Panama has been removed from an international money laundering watch list, a major step towards cleaning up the Central American nation's reputation as a safe haven for illicit financial transactions.
In a February 19 press release, the Financial Action Task Force (FATF) announced it has taken Panama off its money laundering and terrorism financing watch list. Known as the "gray list," it identifies the countries that lack sufficient anti-money laundering legislation and regulations.
FATF placed Panama on its watch list in June 2014 after a 2012 International Monetary Fund delegation found significant flaws in Panama's anti-money laundering practices.
Panama has since introduced legal and regulatory framework to address anti-money laundering deficiencies identified by FATF. "Panama is therefore no longer subject to the FATF’s monitoring process," the release states.
President Juan Carlos Varela celebrated FATF's announcement on Twitter, thanking Panama's civil society and private sector for working "shoulder to shoulder" with the government to improve the country's anti-money laundering standards.
InSight Crime Analysis
Panama's removal from the gray list is significant considering its reputation as a money laundering hub that stretches back decades.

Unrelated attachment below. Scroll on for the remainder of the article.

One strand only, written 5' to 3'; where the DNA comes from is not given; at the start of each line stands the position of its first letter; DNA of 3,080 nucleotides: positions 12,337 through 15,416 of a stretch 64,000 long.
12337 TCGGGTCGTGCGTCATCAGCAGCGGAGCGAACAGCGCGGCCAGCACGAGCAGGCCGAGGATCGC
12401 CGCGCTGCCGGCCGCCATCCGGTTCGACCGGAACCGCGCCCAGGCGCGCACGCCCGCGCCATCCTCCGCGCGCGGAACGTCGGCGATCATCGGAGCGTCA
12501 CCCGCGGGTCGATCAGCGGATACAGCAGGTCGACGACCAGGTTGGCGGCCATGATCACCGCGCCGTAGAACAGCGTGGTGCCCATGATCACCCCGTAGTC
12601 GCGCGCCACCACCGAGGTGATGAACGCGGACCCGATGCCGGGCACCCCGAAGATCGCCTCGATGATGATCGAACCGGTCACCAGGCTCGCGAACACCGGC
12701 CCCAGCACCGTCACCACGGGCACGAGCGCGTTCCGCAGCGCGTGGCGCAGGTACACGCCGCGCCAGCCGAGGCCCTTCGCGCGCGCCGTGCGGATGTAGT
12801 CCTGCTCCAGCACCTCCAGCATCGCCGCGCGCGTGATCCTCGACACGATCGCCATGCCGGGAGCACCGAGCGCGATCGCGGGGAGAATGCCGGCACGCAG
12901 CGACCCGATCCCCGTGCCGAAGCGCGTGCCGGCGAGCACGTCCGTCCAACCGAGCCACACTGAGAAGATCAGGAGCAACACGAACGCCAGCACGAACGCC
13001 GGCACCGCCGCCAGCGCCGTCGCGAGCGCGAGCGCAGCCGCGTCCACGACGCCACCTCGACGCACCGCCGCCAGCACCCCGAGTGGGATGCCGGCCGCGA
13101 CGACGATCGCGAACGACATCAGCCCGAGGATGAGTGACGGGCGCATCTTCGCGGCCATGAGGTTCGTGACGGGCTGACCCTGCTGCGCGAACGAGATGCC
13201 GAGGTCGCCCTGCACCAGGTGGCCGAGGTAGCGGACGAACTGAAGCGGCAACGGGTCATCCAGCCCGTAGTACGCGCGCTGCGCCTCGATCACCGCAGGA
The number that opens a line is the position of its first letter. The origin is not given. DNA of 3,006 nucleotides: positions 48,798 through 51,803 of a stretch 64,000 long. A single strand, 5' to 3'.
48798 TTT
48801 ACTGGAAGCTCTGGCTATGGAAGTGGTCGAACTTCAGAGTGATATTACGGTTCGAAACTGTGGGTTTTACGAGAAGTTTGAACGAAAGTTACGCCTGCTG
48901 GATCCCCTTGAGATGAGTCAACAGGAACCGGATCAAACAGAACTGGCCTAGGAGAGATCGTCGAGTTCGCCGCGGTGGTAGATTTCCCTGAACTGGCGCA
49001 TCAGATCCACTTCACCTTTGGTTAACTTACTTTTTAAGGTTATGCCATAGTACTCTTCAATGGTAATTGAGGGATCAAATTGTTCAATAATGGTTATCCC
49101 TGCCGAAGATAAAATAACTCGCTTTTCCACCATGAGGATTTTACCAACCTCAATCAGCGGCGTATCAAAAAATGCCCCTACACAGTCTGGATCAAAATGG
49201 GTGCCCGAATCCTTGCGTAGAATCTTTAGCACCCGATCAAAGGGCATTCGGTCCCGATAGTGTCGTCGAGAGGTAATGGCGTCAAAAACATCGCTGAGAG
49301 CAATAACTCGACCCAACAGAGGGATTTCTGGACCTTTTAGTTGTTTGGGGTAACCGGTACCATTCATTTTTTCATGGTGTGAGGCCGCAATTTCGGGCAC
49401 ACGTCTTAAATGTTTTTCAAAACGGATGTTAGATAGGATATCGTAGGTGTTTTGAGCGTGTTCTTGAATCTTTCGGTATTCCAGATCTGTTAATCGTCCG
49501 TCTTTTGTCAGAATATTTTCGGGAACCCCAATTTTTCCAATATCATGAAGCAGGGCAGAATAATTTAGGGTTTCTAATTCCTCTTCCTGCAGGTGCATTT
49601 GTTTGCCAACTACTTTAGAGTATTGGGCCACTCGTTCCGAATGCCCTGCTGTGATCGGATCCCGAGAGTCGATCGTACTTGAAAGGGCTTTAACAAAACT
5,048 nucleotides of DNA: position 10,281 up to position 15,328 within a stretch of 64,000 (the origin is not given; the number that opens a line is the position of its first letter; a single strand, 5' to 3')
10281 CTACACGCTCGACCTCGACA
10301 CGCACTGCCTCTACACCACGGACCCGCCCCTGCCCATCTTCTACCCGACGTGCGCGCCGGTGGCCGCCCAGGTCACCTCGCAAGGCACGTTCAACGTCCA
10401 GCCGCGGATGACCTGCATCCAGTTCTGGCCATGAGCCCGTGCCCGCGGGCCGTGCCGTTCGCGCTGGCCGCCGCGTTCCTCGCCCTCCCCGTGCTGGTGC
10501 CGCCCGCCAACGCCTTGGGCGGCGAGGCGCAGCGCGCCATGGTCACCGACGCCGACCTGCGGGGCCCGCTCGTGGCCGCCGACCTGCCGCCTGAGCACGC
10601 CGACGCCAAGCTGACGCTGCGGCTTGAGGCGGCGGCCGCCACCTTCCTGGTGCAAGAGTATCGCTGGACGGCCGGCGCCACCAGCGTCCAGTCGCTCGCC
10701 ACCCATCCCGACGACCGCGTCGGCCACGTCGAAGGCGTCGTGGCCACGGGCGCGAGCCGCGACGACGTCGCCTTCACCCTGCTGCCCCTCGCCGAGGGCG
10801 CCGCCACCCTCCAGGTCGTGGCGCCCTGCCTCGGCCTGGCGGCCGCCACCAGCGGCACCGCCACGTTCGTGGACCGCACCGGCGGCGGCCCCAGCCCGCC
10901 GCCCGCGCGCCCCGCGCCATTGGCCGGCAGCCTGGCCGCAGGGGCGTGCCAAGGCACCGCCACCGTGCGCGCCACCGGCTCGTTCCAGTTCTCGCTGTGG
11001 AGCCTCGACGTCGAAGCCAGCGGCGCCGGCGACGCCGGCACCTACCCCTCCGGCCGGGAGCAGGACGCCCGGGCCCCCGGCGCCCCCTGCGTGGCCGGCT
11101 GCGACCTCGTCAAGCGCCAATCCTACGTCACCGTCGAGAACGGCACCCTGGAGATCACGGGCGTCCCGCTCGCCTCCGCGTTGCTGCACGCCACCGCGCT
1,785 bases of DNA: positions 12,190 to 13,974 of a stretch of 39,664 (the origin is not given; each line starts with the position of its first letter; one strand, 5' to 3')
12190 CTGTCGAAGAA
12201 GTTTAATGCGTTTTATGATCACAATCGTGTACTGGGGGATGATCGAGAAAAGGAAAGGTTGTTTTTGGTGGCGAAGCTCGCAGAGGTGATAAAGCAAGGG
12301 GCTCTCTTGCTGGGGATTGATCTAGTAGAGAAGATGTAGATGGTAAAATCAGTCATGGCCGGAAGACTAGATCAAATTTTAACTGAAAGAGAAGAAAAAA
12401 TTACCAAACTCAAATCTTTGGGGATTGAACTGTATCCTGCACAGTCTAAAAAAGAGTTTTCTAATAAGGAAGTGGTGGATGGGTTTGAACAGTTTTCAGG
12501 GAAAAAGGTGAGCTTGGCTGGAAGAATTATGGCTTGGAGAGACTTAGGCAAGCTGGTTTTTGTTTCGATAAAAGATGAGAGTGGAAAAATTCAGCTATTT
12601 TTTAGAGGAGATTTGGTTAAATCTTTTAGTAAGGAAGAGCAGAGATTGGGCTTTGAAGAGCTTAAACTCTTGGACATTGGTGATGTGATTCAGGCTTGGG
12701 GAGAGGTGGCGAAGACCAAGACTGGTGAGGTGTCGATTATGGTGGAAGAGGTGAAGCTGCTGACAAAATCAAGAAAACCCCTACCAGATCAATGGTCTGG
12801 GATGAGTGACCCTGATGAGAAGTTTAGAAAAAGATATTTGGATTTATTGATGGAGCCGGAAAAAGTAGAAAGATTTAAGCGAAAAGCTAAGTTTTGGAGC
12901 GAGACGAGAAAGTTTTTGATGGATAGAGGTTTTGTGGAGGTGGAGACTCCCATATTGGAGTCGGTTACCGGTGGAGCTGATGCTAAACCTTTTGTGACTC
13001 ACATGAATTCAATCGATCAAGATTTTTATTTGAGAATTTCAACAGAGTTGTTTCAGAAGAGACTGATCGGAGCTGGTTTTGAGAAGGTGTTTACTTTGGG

Under military dictator Manuel Noriega in the 1980s, Panama became known as a major safe haven for criminal proceeds, with organizations like Colombia's powerful Medellín Cartel stashing and laundering illicit profits there.
Panama's reputation as a financial safe haven was built on corruption, a dollarized economy and geographical proximity to Colombia, a major drug producing nation that has a large criminal economy.
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But powerful incentives also kept Panama from shedding its money laundering notoriety. The country's lax financial regulations are credited with facilitating Panama's robust banking sector and shipping industry, which have helped deliver an impressive six percent growth in gross domestic product (GDP) in recent years.
Nonetheless, Panama's anti-money laundering advances come with their own financial incentives. Some Panamanian banks may now be able to attract international business opportunities that were lost after the country was placed on the gray list.